After my first week I was excited to conclude it with lunch with my team and my PNG commander last Friday. What commander you may ask? Here at Pythian, I have my very own Pythian Next Generation Commander to mentor new employees and help them transition into the workplace. Yes! We have a thing like that!

So, my first week was not about Sales but I have a feeling that by the end of this week we will be diving right in to it. Stay tuned! Please do tell me about your “first week experiences” whether they are a month old or 25 years old. Looking forward to hearing from you.


Categories: DBA Blogs

Log Buffer #439: A Carnival of the Vanities for DBAs

Fri, 2015-09-04 07:41

This Log Buffer Edition covers some nifty blog posts from Oracle, SQL Server and MySQL.


  • Real Application Testing report On Premise vs. Oracle Public Cloud
  • Foreign Keys and Library Cache Locks
  • IN/EXISTS bugs by Jonathan Lewis.
  • Creating a trace file from EM12c is quite easy and doesn’t require a DBA offering up the world to allow a developer or support person to perform this action.
  • Oracle Cloud : First Impressions

SQL Server:

  • Hidden Tricks To SQL Server Table Cleanup
  • An Introduction to the OpenPOWER Foundation
  • Configuring Service Broker Architecture
  • Understand the Limitations of SQL Server Dynamic Data Masking
  • Creating Dashboards for Mobile Devices with Datazen – Part 3


  • Second day with InnoDB transparent page compression
  • Amazon RDS Migration Tool
  • A new client utility called mysqlpump that performs logical backups, producing a set of SQL statements that can be run to reproduce the original schema objects and table data.
  • How MySQL-Sandbox is tested, and tests MySQL in the process
  • Orchestrator 1.4.340: GTID, binlog servers, Smart Mode, fail-overs and lots of goodies


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Categories: DBA Blogs

COLLABORATE16 IOUG – Call For Papers

Thu, 2015-09-03 11:48

There’s so many ways to proceed
To get the knowledge you need
One of the best
Stands out from the rest
COLLABORATE16 – indeed!

Why not be part of the show
By sharing the stuff that you know
Got something to say
For your colleagues each day
Call for papers –> let’s go

I believe many of you would agree that regardless of how insignificant you believe your corner of the Oracle technology may be, everyone has something to say. I attended my first show in Anaheim CA USA in 1990 and started presenting at shows the year after in Washington DC USA. It’s not hard to get over the hump, moving from I would love to present a paper at a show but I just don’t have the koyich to wow that was fun. The only way you will ever get the strength is to do it (and do it and do it …).

Some suggestions for getting started …

  1. Co-present with a colleague
  2. Collaborate through paper and slides development WITH your colleague rather than parcel off portions to one another then merge at the end.
  3. Be cautions of trying to cover too much in too little time (I once attended a session at IOUW [a pre-cursor to COLLABORATE] where the presenter had over 400 slides to cover in 45 minutes].
  4. Ask for assistance from seasoned presenters (mentor/protégé type relationship).
  5. Go slowly at first and set yourself some realistic but aggressive goals.

The experience of presenting at shows is rewarding and I for one do it as much as I can … Ensuring Your Physical Standby is Usable and Time to Upgrade to 12c (posting of 2015 presentation details pending).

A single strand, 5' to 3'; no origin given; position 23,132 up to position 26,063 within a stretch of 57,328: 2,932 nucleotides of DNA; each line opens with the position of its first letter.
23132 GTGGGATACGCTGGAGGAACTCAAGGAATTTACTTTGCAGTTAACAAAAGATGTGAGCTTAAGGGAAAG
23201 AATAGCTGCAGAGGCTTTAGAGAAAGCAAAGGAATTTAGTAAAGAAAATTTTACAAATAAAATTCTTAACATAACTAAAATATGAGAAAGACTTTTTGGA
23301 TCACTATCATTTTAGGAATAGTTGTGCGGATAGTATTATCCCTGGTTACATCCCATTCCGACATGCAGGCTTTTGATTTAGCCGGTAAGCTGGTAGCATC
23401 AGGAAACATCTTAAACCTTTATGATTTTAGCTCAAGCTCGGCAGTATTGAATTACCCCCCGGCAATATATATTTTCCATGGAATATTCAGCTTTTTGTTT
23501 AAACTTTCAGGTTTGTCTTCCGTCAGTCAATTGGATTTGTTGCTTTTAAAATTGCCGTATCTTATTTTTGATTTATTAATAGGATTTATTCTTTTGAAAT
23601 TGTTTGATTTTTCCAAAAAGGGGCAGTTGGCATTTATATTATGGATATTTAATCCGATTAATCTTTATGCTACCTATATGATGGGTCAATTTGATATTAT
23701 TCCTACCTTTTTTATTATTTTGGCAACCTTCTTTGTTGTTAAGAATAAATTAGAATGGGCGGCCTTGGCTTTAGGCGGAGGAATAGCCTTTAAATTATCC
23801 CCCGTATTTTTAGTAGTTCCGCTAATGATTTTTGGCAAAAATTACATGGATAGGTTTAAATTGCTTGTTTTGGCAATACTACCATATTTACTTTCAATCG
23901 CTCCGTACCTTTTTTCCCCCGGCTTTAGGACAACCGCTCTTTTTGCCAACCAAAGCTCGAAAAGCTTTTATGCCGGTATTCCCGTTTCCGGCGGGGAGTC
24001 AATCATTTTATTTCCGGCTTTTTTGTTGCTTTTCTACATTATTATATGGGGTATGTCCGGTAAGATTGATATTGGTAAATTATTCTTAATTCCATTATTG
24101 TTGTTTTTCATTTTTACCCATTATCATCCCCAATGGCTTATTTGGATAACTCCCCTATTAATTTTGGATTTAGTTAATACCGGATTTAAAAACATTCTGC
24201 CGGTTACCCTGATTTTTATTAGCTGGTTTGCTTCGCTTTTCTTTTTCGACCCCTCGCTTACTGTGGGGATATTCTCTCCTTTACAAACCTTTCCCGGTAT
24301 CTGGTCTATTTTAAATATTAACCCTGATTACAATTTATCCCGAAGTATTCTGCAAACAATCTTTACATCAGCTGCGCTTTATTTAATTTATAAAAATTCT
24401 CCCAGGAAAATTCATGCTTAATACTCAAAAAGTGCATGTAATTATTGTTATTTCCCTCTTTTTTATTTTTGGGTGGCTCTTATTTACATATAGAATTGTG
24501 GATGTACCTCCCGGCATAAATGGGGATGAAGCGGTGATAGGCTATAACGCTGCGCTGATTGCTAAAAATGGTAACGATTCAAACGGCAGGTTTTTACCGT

The confidence gain, personal koyich, and rewards of presenting at events are life long and can help propel your career into the ionosphere. Speaking of confidence, 20 months ago I started playing bridge. Now look where my experience presenting at shows and writing for Oracle Press got me … check this out :).

Surprises surprises abound
With the new confidence found
Presenting is great
Get now on your plate
In no time you’ll be so renowned


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Categories: DBA Blogs

Oracle EBS R12.2: Restarting Online Patching Enablement patch

Thu, 2015-09-03 11:33

If you are in process of upgrading to Oracle E-Business Suite 12.2.4, you would have went though this critical phase in the upgrade which is to apply the Online Patching Enablement patch:


It’s very common to run into errors with this patch in the first try and have to apply it couple of times, in order to get all issues fixed and get online patching enabled. The recommended command to apply this patch is:

adpatch options=hotpatch,forceapply

When the time comes to re-apply the patch to fix problems, if you use the same command to reapply the patch, you will notice that the patch completed normal with in no time and nothing happens in the back end. This is because of a specific feature from Adpatch. ADPATCH by default skips jobs that are marked as “run successfully” in previous runs or as part of another patch. So we have to force it re-run those jobs. This can be done by using command below:

adpatch options=hotpatch,forceapply,nocheckfile

Sometimes we run into cases where Online Patching Enablement patch completes as “normal” and the actual online patching feature gets enabled where we see that a schema or two have failed to enable the EBR feature. As soon as APPS schema gets EBR enabled by this patch, even though other custom schemas failed to get enabled, Adpatch gets disabled and we are forced to adop utility from then on. In this scenario, we can still re-apply the Online Patch Enablement using Adpatch after setting the environment variable below:


I see that online patching enablement exercise for every customer is a unique experience. Do post your experiences with this online patching enablement patch in the comments section. I’d love to hear your story!

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Categories: DBA Blogs